Other rejuvenating aspects of sleep are specific to the brain and cognitive function. For example, while we are awake, neurons in the brain produce adenosine, which is a by product of cellular activity. As long as we are awake, adenosine accumulates and remains in high concentrations. During sleep, the body has a chance to clear adenosine from the system, and, as a result, we feel more alert when we wake. In fact, the accumulation of adenosine in the brain is thought to be one factor that leads to our perception of being tired; scientists think that this build-up during wakefulness may promote the drive to sleep.
Brain Plasticity Theory
One of the most recent and compelling explanations for why we sleep is based on findings that sleep is correlated to changes in the structure and organization of the brain. This phenomenon is known as brain plasticity, and its connection to sleep has several critical implications. Simply put, this theory says sleep is required for brain function. Specifically, sleep allows your neurons, or nerve cells, time to reorganize. Sleep affects many aspects of brain function, including learning, memory, problem-solving skills, creativity, focus, concentration, and decision making. Ever have trouble remembering today something you did or said yesterday if you didn’t sleep the night before? That’s because sleep contributes to memory function. While you sleep, short-term memories are converted into long-term memories, and information that is not needed is erased, so as not to clutter the nervous system. In addition, when you sleep, your brain’s glymphatic system clears out waste and removes toxic byproducts from your brain which build up throughout the day, and this allows your brain to work well when you wake up. If you don’t sleep, these things don’t happen, so if it seems like your brain doesn’t work properly when you’ve pulled an all-nighter, it’s because it doesn’t… it’s full of waste and useless info!
What else is sleep essential for?
Not only is sleep needed for physical health, sleep is also necessary for emotional health. Sleep and mental health are intertwined: on one hand, sleep disturbances can contribute to the onset and progression of mental health issues, but on the other hand, mental health issues can also contribute to sleep disturbances. I will cover this in more detail in another blog, but during sleep, brain activity increases in areas that regulate emotion, and this helps support emotional stability. One example of how sleep helps regulate emotions occurs in the amygdala. This part of the brain, located in the temporal lobe, is in charge of the fear response- it’s what controls your reaction when you face a perceived threat, like a stressful situation. When you get enough sleep, the amygdala can respond in a more adaptive way, but if you’re sleep-deprived, the amygdala is more likely to overreact.
Sleep affects your weight by controlling the hunger hormones ghrelin, which increases appetite, and leptin, which increases the feeling of being full after eating. During sleep, ghrelin decreases because you’re using less energy than when you’re awake. But lack of sleep elevates ghrelin and suppresses leptin, and this imbalance makes you hungrier, which increases the risk of eating more calories and gaining weight. Research shows that chronic sleep deprivation, even as few as five consecutive nights of short sleep, may be associated with increased risk of obesity, type 2 diabetes, and other metabolic syndromes. In addition, sleep is necessary for proper insulin function and may protect against insulin resistance. Insulin is a hormone that helps your cells use glucose, or sugar, for energy. But in insulin resistance, your cells don’t respond properly to insulin, and this can lead to high blood glucose levels and eventually, type 2 diabetes. Basically, sleep helps keep your cells healthy so they can properly take up glucose.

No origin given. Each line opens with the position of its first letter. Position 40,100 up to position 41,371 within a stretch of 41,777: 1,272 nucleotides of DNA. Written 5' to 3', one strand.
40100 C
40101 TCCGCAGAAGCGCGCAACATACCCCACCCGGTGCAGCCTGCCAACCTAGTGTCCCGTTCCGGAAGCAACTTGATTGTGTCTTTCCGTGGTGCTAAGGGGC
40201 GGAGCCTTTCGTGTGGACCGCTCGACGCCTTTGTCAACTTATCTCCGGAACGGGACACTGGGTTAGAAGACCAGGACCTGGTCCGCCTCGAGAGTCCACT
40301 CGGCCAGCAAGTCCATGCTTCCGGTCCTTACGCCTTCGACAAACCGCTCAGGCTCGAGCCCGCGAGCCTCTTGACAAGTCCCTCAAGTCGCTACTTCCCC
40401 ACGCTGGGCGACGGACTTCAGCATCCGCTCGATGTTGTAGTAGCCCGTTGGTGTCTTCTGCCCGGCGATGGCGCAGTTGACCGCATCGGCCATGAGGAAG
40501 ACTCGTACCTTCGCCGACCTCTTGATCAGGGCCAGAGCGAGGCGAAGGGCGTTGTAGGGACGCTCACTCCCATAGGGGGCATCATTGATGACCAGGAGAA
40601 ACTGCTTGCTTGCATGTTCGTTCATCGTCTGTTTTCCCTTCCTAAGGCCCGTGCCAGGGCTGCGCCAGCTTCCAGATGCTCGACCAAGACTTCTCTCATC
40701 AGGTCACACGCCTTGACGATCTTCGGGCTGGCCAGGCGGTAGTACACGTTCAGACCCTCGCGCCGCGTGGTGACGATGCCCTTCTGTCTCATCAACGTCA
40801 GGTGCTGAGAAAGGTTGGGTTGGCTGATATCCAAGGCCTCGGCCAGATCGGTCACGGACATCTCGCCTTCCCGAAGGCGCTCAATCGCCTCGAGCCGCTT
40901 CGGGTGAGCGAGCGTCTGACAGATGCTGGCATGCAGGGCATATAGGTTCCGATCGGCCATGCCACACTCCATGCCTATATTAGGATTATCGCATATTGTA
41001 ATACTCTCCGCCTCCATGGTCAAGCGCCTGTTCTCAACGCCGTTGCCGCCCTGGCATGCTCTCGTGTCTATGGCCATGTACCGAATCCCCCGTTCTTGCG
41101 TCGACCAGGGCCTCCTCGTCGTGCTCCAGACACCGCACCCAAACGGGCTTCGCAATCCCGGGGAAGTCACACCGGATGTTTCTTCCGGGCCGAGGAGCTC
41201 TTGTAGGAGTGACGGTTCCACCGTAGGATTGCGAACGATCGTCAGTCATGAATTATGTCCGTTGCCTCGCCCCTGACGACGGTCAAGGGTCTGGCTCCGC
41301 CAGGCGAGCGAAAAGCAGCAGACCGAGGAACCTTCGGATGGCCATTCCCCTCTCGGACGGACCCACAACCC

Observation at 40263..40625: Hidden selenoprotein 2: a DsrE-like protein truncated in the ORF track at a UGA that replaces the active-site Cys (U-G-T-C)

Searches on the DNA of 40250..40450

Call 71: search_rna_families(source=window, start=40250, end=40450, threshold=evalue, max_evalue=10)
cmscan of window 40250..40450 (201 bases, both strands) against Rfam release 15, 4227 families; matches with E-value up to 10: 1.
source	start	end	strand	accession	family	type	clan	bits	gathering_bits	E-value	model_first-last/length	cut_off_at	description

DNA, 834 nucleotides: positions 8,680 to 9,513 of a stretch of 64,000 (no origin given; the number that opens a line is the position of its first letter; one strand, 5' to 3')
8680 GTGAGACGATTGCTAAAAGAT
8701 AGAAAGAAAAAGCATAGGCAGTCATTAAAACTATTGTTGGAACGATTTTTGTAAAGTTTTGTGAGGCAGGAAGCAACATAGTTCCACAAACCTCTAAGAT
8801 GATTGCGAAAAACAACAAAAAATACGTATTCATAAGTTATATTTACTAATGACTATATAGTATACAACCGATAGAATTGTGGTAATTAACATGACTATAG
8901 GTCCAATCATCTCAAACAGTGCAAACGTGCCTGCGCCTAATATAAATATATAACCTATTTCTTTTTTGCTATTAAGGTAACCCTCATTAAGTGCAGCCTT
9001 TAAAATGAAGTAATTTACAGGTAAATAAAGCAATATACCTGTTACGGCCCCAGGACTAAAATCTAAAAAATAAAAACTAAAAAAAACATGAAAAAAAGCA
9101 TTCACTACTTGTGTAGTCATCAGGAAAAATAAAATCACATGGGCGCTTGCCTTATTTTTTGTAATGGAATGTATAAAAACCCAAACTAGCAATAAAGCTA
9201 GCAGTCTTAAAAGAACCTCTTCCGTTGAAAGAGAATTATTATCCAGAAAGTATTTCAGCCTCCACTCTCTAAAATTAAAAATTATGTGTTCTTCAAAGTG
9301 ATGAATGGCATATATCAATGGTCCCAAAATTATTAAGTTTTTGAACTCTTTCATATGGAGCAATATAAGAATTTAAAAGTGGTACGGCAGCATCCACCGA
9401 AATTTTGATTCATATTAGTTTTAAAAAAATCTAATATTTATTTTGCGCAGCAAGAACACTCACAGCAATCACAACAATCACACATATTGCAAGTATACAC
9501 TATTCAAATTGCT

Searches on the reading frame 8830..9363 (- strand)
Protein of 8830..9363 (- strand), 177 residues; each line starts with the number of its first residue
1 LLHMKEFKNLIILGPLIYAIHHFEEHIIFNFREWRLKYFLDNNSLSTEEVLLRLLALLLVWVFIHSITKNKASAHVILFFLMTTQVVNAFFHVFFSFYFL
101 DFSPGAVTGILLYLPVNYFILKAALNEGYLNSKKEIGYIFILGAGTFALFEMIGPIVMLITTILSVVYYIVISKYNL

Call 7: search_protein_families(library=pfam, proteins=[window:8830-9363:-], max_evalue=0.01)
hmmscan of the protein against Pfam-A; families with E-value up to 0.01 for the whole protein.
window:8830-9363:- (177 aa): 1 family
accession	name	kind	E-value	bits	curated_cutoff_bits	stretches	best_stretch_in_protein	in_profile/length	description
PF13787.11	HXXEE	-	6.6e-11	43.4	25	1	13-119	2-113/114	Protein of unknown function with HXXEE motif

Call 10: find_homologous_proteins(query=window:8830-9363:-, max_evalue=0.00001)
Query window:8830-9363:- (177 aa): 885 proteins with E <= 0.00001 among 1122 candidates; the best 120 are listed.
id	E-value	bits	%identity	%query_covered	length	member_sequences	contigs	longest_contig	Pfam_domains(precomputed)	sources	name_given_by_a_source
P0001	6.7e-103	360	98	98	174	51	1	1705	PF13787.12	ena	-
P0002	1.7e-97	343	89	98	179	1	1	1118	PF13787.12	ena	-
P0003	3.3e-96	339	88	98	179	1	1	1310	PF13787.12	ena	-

A healthy and strong immune system depends on sleep, period. Research shows that sleep deprivation lowers immunity and can inhibit immune response, which obvi makes the body much more susceptible to germs. When you sleep, your body makes cytokines, which are proteins that fight infection and inflammation. It also produces certain antibodies and various immune cells during this “down” time, and together, these prevent sickness by destroying harmful germs. This is why sleep is so important when you’re sick or stressed, as during these times, the body needs even more immune cells. Having had covid recently, I can vouch for that.
While the exact causes aren’t clear, scientists have established a link between heart disease and poor sleep. It is associated with risk factors for heart disease, including high blood pressure, increased sympathetic nervous system activity, elevated cortisol levels, increased inflammation, weight gain, and insulin resistance.
The Centers for Disease Control and Prevention says the average adult needs 7 hours of sleep a night. During that time, the body repairs cells and tissues, restores energy, and releases molecules like hormones and proteins, while the brain stores new information and gets rid of toxic waste, and the nerve cells communicate and reorganize. Without these processes, our bodies can’t function correctly. It’s a lot for a body to do, so give it the time it needs to do it!
Next time, we’ll talk about more what happens while you’re sleeping. I hope you enjoyed this blog and found it to be interesting and educational. Please feel free to share it with family and friends. Be sure to check out my YouTube channel with all of my videos, and I’d appreciate it if you would like, subscribe, leave comments, and share those vids! As always, my book Tales from the Couch has more educational topics and patient stories, and is available in office and on Amazon.
Thank you and be well people!